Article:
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Why Donald Trump's ego could mean the end of Social Media

by Samuel Whitehead

September 4, 2020

Who controls social media? The answer… Well, it’s complicated.

Historically in the United Kingdom, social media platforms have relied on self-governance. Sites such as YouTube, Twitter and Facebook have all dealt with harmful content under their own accordance.

However, this method of self-regulation has faced widespread criticism. For a variety of reasons, many believe the government hasn’t done enough in blocking harmful material. But now, regulators at Ofcom have greater powers to act upon unacceptable online content.

Countries around the world have varying policies concerning social media safety. Question is, what happens when your leader is the concern? Just ask the United States of America and President Donald Trump.

Is Donald Trump’s Twitter row a serious problem?

The control of social media presents one of societies biggest contradictions. Platforms have the ability to block and ban politicians, but comparatively, governments have the power to ban and control social media. Has there ever been a man who encapsulates this contradiction more than Donald Trump?

The US President is famous for his outspoken antics on Twitter. Regularly coming under fire from the media, the public and even the platform itself. For now, Twitter has hesitated to enforce any permanent ramifications. Although, they certainly gave the US leader a slap on the wrist, earlier this year.

In May, Twitter declared President Trump had violated its rules against the glorification of violence. Consequently, the platform ‘hid’ these tweets from sight. Despite the fact the tweets weren’t deleted and could be accessed after a swift warning, Mr Trump was not impressed. In his eyes, the damage had been done. Interestingly, Trump now found himself in a unique club of world leaders who had been censored on Twitter. A club that includes Iranian Leader Supreme, Ayatollah Ali Khamenei and Cuban President, Raul Castro.

Unfortunately for Trump, censorship of his tweets was not the only problem he dealt with that week. Twitter also used its ‘fact checking function’ on previous Trump tweets, sparking a row between the White House and the social network, mostly related to freedom of speech. Ironically, the President has now vowed to “shut down” all social media companies, claiming they prevent free speech. Was this a serious threat from Donald Trump? TikTok would argue, yes!

TikTok highlights why social media freedom can get messy

Fast-forward to today and the social media debate continues to rumble on in American politics. This time, regarding popular social media app, TikTok. The debate concerns data protection. Whilst ultimately, it’s a separate issue to that of Trump's Twitter row, its actions may also result in the shutdown of a social network and a restriction in freedom of speech. Trump believes, Chinese owners of TikTok, ByteDance, could use American data for their own gain. A statement from ByteDance however, firmly denies this. Instead, TikTok claim it’s a political tactic from the President to run on an anti-China rhetoric. Most believe this is in preparation for his battle in the up and coming election.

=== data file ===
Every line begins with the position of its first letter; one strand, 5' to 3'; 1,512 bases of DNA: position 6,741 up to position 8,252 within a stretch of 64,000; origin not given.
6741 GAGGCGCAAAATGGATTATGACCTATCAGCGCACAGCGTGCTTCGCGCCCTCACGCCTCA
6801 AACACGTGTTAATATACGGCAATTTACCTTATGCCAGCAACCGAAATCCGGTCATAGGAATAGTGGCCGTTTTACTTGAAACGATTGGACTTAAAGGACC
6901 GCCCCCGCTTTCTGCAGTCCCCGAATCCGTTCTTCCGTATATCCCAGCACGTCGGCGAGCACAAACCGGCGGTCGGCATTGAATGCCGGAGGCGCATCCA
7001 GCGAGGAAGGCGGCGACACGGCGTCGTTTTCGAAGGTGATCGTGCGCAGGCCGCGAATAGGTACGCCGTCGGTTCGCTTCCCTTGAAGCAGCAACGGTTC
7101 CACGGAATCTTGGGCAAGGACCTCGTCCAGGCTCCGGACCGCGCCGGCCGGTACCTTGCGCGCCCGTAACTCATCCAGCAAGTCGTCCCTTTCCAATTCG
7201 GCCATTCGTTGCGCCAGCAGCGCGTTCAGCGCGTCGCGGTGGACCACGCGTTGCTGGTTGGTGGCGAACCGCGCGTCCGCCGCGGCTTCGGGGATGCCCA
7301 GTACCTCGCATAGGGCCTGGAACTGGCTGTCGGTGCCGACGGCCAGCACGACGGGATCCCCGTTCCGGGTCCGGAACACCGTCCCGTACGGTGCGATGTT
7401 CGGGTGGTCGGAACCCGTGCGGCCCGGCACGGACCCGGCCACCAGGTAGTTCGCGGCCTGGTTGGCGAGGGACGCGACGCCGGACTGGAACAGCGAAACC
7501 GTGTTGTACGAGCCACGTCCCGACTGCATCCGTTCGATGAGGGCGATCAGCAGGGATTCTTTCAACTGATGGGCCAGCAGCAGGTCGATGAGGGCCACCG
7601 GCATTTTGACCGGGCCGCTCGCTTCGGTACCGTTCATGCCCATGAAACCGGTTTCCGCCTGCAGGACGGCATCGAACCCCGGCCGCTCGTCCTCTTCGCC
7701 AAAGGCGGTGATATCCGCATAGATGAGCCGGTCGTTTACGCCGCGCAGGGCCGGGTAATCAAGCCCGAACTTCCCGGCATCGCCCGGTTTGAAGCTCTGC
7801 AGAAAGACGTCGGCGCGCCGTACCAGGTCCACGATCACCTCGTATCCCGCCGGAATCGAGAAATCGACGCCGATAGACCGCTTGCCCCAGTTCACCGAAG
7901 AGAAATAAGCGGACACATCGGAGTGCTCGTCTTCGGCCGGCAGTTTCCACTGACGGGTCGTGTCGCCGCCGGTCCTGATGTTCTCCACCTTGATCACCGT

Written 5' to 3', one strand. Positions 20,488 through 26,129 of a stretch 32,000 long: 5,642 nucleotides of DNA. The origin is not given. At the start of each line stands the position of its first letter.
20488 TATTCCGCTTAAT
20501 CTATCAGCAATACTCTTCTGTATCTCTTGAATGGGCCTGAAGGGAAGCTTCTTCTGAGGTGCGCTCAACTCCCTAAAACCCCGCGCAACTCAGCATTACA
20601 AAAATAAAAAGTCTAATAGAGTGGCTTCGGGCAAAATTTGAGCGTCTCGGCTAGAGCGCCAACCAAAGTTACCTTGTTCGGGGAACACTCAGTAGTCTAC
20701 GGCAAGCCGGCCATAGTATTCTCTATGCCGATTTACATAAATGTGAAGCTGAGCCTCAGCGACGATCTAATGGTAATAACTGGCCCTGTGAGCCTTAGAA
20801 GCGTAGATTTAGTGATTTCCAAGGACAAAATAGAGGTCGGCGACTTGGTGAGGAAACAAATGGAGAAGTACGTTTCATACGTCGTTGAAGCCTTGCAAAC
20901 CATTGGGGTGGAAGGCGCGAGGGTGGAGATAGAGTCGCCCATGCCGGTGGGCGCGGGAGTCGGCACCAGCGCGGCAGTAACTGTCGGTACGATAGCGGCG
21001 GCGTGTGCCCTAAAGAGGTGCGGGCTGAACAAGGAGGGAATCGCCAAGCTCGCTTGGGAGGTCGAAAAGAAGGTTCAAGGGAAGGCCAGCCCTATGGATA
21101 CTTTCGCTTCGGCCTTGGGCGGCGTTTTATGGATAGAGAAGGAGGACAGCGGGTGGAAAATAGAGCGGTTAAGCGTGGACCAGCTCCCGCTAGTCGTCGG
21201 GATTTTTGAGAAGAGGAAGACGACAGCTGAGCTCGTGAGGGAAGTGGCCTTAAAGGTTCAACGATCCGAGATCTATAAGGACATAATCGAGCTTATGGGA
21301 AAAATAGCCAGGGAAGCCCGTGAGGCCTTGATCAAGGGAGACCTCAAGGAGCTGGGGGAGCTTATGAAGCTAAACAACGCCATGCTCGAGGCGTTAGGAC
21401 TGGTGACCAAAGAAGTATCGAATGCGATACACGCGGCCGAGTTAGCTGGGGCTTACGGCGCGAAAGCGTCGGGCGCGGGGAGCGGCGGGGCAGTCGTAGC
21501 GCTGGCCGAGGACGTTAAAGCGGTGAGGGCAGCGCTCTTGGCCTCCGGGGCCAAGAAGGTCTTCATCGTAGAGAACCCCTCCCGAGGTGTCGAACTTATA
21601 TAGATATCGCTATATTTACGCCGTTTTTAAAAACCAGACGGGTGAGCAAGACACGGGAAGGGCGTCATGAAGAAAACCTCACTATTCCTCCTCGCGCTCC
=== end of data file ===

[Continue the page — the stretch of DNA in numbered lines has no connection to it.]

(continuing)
In previous comments, Trump has linked Twitter to his apparent anti-China campaign. Stating in his last spat with the social media giants that: "Twitter is doing nothing about all of the lies & propaganda being put out by China or the Radical Left Democrat Party".

However, in spite of any alleged anti-China policies, does Donald Trump have a responsibility to protect his nation? In our modern society, to remove social media is to remove the voice of the democratic people. On the flipside, governments have a duty to protect people against potential harm and risk. Perhaps at this moment in time, social media isn't fully understood to allow clear decisions about these societal conflicts.

About two-thirds of U.S. adults (68%) get news from social media sites. Therefore, there’s a clear need for this news to be accurate. However, the majority of Americans (57%) say they expect the news, seen on social media, to be largely inaccurate. It seems hypocritical for Trump to suggest that Twitter is not democratic when the tweets he is producing, in terms of accuracy, are muddled at best.

Should politicians use social media?

Twitter took a stand on Donald Trump’s inaccurate tweets and were threatened with closure. What is the future for social media platforms such as Twitter and TikTok if governments have the power to ban social platforms? Ultimately, it’s a difficult balance to strike. All politicians, including Donald Trump, must not shy away from their responsibilities. Similarly, social media platforms have responsibilities themselves. Particularly sites, such as Facebook and Twitter, who have sought to become reputable news outlets in their own right. They, therefore, must stand accountable. If Twitter took a position, allowing politicians to create fact from fiction, any hope of reputability has gone.

Politicians must walk down this fine line of compromise and realise their responsibility for trustworthy news and fair political discourse. As elected leaders, denying politicians open access to social media accounts is contrary to the rights of our democratic society. Ultimately, the control of social media must be a balance between our leaders and social media outlets themselves. To battle against one another, is to battle against democracy. While it’s the Trump example most recognized in today’s society, politics is relatively young in its interaction with social media. This constant interaction will create further changes that we haven’t yet anticipated. Is it for the better or is it for the worse? No one yet, is quite sure.

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